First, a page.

Thursday, March 20, 2014

Title:       Welcome to Rosie Hopkins' Sweet Shop of Dreams [Rosie Hopkins' Sweet Shop, book 1]
Author:   Jenny Colgan
Rating:   ★★★★1/2
Availability: Amazon | Barnes & Noble | iTunes | Book Depository

Whenever I need a little cheering up by a romantic story, I pick up one of Jenny Colgan's later works from her sweets/chocolates series. In one Twitter exchange where I shamelessly fangirled over The Loveliest Chocolate Shop in Paris, Jenny asked if I had read Welcome to Rosie Hopkins' Sweet Shop of Dreams. I've had the book for ages but I never got around to reading it, afraid it wouldn't live up to my expectations from Colgan's books. Oh darling, I shouldn't have bothered...being afraid.

Were you a sherbet lemon or chocolate lime fan? Penny chews or hard boiled sweeties (you do get more for your money that way)? The jangle of your pocket money ...the rustle of the pink and green striped paper bag ...Rosie Hopkins thinks leaving her busy London life, and her boyfriend Gerard, to sort out her elderly Aunt Lilian's sweetshop in a small country village is going to be dull. Boy, is she wrong. Lilian Hopkins has spent her life running Lipton's sweetshop, through wartime and family feuds. As she struggles with the idea that it might finally be time to settle up, she also wrestles with the secret history hidden behind the jars of beautifully coloured sweets. Welcome to Rosie Hopkins' Sweetshop of Dreams - a novel - with recipes.

I have kept it no secret that I'm a fan of Colgan's sweet series. In the four books that I've read from her (with the exception of Amanda's Wedding), I've come to expect to finish the book feeling good, about the world, or about love, or just plain smiling. Welcome to Rosie Hopkins' Sweet Shop of Dreams is no exception.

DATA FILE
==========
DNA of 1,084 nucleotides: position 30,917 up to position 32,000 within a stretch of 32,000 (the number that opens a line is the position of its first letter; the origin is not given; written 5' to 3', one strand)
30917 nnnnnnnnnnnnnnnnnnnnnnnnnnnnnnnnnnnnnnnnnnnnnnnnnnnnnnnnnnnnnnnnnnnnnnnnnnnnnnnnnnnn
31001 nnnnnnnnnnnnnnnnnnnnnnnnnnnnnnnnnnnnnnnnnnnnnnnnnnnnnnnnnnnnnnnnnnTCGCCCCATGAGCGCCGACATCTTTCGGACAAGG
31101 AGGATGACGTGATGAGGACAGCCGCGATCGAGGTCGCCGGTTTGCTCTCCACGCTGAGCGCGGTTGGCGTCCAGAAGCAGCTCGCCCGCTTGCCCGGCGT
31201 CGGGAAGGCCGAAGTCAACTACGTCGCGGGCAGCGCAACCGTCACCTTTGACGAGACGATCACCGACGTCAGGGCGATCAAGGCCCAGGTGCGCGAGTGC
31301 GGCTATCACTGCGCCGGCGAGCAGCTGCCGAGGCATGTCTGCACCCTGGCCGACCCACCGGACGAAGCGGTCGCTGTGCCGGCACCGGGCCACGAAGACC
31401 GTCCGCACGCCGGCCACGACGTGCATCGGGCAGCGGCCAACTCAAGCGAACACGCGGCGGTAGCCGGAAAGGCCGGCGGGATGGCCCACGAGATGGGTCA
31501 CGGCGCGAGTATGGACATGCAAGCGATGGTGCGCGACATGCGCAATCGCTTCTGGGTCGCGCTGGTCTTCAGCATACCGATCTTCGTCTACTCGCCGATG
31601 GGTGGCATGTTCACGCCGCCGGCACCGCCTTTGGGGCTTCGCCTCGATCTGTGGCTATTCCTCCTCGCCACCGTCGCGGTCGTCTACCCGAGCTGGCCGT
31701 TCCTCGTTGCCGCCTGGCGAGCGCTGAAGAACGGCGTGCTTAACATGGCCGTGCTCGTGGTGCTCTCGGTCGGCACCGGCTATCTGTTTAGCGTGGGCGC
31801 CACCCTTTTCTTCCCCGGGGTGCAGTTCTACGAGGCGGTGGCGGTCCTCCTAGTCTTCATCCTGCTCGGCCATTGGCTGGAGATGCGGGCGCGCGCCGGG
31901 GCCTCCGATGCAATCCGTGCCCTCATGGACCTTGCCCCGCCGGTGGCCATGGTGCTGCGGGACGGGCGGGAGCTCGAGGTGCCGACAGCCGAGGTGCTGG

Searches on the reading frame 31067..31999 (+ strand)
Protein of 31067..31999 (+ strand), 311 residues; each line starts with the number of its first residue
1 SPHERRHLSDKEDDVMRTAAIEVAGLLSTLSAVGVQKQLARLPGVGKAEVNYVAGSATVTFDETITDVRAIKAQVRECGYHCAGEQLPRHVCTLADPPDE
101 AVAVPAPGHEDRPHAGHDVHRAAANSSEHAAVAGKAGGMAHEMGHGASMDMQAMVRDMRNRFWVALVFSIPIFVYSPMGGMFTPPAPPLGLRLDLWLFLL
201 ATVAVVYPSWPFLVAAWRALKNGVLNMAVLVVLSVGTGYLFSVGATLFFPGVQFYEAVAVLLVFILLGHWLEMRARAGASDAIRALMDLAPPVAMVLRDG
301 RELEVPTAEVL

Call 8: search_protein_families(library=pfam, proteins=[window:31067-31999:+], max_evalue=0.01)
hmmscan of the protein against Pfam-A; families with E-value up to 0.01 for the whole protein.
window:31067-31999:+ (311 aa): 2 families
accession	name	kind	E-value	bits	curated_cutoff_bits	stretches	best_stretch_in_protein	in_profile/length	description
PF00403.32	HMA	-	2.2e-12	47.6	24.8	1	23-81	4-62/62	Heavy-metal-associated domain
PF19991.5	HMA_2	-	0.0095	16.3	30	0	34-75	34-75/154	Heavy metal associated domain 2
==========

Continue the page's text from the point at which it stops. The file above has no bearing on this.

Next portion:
At the start, I was a little bored (hence the 4.5 rating). It wasn't that the pacing was slow, I just wasn't into war stories, especially in countries that I cannot relate to. I wasn't exactly titillated with the generally non-romantic style of speaking of the characters. Colgan's style, as I've come to recognize it (if you've never read her books), is about writing about everyday, ordinary people. You know, that auxiliary nurse, or perhaps a banker, or a teacher, or a really buff farmer. She doesn't romanticize the daily toils, but it still comes off as pleasant.

Maybe it's because she doesn't try too hard for her books to come off as romantic. Or maybe it's that I can relate more to the everyday going-ons where men are not staring into my eyes intensely, hungering for me, itching to rip off my bodice at every waking moment. Instead, she writes about the realistic way people fall in love -- you know, falling in love with that boorish man who can be truly grouchy but is sweet on you, and only you. Or getting a little spring on your step because this totally hot guy is flirting with you...or at least you thought he was, only he turns out to be gay.

Only, they take place in England. Or Paris. Where my little hopeless romantic heart dreams of visiting someday. So I am hopelessly enamored.

Then, when I realized that the war story isn't just a war story, and that it is, in fact, a story about love, regrets, missed chances, and a one-sided love that could last forever for a man long-gone, the story became more interesting for me. My heart wept for Lilian as the whereabouts of her life's love was slowly revealed. The scene was short, heck, it was just a flashback, but it felt poignant. No dramatizing; I was simply sympathetic and emphatic to that kind of loss.

Every character in the story had their own personality, and every one with some kind of quirk. Rosie's friends Tina and Jake are the only exception, I think. I've actually come to love this little town, even though I am not fit for rural life (I was born and raised in the city). Surprisingly, Lilian, the character who bored me at the start, became my favorite one in the end.

Welcome to Rosie Hopkins' Sweet Shop of Dreams didn't make me laugh or cry. Instead it made me feel hope, and made me wonder, and made me rejoice. And that was enough.

What was the last book you finished a book with a smile on your face?